Data indicate a rise in the prevalence of chronic kidney disease among people ages 80 and older, and suggest efforts to address CKD among the oldest old may be necessary, according to researchers.
The finding was published in a research letter in the Sept. 25 issue of the Journal of the American Medical Association.
Recent studies have shown that older adults with CKD defined as an estimated glomerular filtration rate of less than 60 mL/min/1.73 m2 have a high prevalence of concurrent complications and increased risk for adverse outcomes including mortality, cardiovascular disease and kidney failure. A prior study demonstrated an increase in CKD prevalence between 1988-1994 and 1999-2004 for the general U.S. population.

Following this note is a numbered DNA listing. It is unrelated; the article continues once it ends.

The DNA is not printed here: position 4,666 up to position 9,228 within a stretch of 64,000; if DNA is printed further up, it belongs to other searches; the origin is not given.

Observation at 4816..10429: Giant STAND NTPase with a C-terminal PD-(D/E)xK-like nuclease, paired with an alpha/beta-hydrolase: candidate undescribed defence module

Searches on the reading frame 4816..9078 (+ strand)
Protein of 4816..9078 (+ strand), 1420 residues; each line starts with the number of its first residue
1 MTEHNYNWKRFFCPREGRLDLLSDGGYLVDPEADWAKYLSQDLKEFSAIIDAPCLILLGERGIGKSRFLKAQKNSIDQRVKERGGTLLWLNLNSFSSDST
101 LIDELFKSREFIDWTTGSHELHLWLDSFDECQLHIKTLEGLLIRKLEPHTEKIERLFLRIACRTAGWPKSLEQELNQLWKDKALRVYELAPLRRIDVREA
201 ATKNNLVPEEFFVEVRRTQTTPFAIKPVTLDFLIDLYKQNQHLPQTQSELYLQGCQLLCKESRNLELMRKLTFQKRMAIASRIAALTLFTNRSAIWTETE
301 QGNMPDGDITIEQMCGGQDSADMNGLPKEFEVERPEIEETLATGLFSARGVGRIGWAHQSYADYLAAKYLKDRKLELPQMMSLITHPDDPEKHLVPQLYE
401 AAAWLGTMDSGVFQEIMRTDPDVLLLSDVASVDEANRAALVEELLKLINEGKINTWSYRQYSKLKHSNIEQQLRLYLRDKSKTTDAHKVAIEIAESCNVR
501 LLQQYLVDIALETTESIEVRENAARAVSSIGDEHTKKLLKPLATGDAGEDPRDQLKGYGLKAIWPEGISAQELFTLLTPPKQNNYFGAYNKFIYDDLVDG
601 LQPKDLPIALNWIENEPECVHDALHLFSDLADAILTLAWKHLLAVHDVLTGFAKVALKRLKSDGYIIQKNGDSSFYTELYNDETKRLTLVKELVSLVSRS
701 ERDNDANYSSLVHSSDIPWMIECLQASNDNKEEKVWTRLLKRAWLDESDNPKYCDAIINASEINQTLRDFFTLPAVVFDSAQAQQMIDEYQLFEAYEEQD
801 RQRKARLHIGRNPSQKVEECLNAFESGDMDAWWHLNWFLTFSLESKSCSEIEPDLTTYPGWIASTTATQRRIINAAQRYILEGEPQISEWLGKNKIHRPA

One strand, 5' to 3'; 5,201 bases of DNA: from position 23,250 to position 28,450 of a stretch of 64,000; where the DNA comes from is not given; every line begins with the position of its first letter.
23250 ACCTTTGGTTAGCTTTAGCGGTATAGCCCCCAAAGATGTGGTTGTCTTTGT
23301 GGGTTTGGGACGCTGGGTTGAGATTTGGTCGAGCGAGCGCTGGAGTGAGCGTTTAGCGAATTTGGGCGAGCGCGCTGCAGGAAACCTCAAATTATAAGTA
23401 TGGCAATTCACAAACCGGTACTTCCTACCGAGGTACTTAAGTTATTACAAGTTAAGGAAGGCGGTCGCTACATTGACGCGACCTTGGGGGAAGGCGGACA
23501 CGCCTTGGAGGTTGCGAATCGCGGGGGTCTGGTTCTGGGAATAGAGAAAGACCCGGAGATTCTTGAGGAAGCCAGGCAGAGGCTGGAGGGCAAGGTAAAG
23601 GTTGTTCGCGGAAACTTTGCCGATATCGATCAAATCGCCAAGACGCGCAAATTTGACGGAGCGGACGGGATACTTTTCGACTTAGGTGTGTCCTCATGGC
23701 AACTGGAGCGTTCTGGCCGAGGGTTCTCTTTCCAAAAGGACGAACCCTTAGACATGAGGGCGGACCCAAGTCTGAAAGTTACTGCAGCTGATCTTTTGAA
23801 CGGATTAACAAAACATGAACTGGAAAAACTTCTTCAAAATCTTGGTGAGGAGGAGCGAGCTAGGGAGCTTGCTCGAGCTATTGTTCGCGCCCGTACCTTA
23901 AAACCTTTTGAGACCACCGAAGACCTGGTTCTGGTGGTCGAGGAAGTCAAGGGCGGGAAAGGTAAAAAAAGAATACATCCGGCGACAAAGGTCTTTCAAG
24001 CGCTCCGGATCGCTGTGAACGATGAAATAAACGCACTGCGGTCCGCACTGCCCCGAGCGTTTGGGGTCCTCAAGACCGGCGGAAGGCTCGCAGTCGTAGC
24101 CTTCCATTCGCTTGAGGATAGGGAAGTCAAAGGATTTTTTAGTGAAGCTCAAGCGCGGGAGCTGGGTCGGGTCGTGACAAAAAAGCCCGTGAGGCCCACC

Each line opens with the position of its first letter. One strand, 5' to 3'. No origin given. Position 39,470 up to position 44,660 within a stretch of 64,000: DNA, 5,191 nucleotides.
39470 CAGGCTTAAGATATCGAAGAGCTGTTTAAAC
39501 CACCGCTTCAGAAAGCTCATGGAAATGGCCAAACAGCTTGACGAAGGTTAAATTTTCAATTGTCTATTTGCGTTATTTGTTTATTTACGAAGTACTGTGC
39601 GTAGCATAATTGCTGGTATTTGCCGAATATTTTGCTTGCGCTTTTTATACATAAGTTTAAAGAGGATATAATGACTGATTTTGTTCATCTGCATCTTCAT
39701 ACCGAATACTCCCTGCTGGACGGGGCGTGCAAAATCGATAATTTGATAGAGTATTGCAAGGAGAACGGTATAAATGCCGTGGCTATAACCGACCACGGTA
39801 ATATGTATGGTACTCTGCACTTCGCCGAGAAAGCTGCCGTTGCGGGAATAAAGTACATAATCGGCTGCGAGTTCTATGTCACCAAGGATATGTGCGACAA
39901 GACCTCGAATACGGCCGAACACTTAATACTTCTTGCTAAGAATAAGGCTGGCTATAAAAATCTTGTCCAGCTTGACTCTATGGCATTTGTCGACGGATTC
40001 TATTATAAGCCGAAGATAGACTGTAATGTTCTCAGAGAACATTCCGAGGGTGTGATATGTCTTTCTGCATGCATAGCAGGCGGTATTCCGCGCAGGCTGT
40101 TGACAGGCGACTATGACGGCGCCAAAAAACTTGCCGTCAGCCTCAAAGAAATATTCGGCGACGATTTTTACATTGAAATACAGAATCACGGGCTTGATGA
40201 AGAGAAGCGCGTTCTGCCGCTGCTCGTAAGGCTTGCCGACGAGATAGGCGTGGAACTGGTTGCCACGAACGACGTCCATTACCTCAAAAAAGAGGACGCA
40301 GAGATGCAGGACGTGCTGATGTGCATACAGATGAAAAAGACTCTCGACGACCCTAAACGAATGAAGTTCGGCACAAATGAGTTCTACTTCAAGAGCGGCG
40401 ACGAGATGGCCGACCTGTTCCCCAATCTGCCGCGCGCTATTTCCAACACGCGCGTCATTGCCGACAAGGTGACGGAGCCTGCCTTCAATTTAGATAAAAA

However, trends in CKD prevalence have not been reported for the oldest old, defined as those ages 80 and older, wrote C. Barrett Bowling, MD, MSPH, of the Veterans Affairs Medical Center in Atlanta at the time of the study, and colleagues.
The authors used data from national surveys the National Health and Nutrition Examination Surveys 1988-94 and 1999-2010 to study 3,558 participants ages 80 and older who completed a medical evaluation in the NHANES mobile examination center.
The authors found that the prevalence of an estimated GFR of less than 60 mL/min/1.73 m2 was 40.5% in 1988-94, 49.9% in 1999-2004, and 51.2% in 2005-10.
The prevalence of a more severe reduction in estimated GFR (less than 45 mL/min/1.73 m2) was 14.3% in 1988-94, 18.6% in 1999-2004 and 21.7% in 2005-10.
Study access (via subscription or purchase): http://jama.jamanetwork.com/article.aspx?articleid=1741807